In 2002, Mr Ikin made a Will declaring himself to be domiciled in New South Wales, Australia and leaving his estate to his nephew, various friends, two goddaughters and three Australian charities.
In April or May 2008, shortly after commencing a relationship with Mr Despallieres, Mr Ikin drafted a new Will, revoking his former Will. This new Will purported to leave his entire estate to his partner. In October 2008, Mr Ikin and Mr Despallieres entered into a civil partnership. On 12th November 2008, Mr Ikin died unexpectedly.
In accordance with the Will in his favour, Mr Despallieres obtained a Grant. The beneficiaries under the original Will sought to challenge the validity of the second Will, arguing that it was a forgery, that Mr Ikin had remained domiciled in New South Wales and that as a consequence of the civil partnership, the second Will had been automatically revoked, not having been made in expectation of a civil partnership.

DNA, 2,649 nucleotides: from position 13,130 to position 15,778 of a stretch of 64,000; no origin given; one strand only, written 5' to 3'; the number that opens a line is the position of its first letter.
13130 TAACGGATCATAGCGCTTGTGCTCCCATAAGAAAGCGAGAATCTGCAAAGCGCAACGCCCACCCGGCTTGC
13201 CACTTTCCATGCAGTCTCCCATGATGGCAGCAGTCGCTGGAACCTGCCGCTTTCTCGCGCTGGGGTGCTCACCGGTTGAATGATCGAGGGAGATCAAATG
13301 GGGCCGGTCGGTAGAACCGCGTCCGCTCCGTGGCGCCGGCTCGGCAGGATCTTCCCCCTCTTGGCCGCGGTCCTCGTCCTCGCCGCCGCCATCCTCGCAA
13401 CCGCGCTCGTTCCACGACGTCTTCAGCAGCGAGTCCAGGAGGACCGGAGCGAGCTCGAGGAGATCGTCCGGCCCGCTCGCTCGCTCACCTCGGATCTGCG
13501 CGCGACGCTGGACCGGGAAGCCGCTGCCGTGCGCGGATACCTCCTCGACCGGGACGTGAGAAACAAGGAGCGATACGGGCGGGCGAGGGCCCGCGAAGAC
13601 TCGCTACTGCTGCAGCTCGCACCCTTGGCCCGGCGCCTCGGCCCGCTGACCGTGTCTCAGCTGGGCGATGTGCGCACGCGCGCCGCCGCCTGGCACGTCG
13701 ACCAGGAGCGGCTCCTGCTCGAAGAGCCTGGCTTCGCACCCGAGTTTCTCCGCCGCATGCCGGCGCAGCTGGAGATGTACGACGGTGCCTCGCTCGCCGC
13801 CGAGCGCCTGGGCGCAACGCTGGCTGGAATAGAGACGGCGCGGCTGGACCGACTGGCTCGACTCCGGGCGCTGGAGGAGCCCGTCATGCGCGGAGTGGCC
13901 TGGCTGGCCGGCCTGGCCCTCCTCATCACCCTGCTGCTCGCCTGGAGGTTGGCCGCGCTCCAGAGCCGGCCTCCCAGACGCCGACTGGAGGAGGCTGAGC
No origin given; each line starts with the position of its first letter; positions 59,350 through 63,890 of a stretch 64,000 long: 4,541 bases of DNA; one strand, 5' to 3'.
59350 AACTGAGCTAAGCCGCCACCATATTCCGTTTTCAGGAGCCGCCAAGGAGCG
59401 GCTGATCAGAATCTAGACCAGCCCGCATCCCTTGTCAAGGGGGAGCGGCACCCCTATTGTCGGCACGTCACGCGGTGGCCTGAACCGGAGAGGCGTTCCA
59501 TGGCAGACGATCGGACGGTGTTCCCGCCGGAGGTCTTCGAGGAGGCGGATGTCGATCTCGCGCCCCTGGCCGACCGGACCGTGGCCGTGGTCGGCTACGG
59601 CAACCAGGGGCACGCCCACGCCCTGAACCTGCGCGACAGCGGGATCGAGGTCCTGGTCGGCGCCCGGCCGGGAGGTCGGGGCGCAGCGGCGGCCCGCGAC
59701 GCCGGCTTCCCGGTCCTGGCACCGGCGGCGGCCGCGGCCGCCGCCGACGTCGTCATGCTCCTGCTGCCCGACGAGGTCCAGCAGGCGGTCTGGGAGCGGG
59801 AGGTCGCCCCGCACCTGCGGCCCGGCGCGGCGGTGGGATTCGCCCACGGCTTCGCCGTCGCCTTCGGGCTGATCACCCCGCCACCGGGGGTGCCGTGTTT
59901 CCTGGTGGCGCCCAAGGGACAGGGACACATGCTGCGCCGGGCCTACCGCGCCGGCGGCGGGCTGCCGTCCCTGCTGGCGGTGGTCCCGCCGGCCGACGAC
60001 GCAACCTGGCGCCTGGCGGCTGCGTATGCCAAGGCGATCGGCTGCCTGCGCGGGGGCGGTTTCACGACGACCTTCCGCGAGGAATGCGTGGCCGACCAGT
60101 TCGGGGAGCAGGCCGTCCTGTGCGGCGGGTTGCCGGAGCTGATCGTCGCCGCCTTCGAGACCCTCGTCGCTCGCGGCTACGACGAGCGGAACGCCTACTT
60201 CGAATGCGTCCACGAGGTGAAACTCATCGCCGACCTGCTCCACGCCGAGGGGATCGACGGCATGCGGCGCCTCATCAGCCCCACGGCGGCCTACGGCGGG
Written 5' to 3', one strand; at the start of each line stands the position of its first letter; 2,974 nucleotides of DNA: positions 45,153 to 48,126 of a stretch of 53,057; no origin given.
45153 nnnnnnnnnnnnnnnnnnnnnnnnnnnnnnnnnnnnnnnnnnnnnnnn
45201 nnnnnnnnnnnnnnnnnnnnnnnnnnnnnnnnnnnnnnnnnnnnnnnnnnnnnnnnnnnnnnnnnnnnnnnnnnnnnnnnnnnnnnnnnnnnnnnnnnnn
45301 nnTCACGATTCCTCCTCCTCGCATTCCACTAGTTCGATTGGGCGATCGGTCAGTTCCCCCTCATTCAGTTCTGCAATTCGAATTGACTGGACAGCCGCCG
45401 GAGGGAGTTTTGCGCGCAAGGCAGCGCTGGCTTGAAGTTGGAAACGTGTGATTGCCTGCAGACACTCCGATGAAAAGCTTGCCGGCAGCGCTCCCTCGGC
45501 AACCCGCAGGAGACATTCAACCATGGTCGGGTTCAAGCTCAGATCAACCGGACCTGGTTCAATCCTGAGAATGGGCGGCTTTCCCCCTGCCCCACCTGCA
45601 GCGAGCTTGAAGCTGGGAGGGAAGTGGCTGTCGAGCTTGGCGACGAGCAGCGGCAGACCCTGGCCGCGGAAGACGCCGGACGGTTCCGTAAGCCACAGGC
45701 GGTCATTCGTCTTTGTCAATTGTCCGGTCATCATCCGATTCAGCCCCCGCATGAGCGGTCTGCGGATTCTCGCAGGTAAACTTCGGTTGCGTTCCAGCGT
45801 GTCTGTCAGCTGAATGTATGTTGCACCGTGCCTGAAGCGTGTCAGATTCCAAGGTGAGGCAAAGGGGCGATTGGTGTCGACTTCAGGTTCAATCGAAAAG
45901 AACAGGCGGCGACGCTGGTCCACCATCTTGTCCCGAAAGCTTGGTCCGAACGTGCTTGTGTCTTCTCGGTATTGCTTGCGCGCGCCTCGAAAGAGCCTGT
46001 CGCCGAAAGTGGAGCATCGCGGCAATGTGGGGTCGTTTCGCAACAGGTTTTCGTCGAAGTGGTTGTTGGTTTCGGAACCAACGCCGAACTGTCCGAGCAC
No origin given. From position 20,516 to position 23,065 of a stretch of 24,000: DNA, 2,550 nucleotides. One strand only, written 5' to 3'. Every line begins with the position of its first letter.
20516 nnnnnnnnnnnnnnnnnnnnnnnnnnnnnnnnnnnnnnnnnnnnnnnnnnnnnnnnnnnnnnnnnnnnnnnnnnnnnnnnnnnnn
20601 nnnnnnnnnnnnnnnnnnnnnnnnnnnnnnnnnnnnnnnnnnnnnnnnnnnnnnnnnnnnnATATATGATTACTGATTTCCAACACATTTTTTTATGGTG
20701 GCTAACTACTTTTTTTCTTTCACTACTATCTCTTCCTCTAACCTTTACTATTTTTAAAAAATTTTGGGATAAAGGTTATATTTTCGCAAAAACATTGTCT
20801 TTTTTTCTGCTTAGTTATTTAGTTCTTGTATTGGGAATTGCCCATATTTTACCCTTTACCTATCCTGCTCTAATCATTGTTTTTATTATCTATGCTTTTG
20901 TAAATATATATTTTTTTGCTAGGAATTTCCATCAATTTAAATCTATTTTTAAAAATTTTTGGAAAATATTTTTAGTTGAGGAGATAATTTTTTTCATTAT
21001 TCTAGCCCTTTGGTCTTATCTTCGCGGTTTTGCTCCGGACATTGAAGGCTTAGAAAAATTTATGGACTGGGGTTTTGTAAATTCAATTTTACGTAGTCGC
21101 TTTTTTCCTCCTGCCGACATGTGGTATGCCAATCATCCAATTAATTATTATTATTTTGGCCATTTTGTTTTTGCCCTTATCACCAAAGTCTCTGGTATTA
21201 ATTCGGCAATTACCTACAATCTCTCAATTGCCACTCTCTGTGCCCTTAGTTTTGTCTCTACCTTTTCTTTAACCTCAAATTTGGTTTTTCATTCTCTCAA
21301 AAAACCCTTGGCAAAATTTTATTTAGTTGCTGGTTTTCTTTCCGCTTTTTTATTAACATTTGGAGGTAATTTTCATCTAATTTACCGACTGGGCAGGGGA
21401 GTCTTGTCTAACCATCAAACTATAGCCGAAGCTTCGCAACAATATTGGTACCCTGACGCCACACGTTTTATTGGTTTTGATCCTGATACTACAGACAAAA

The initial question to be answered was – had Mr Ikin made the second Will in contemplation of his forthcoming civil partnership?
It was held that on a proper construction of the wording of the relevant sections of the later will (“… my last Will and Testament shall not be revoked by neither subsequent marriage, Civil Union Partnership nor adoption.”) there was nothing to suggest that Mr Ikin actually expected to form a civil partnership or, a civil partnership specifically with Mr Despallieres. The earlier grant of probate relating to the later Will was therefore revoked and the earlier Will consequently governed the administration of Mr Ikin’s estate.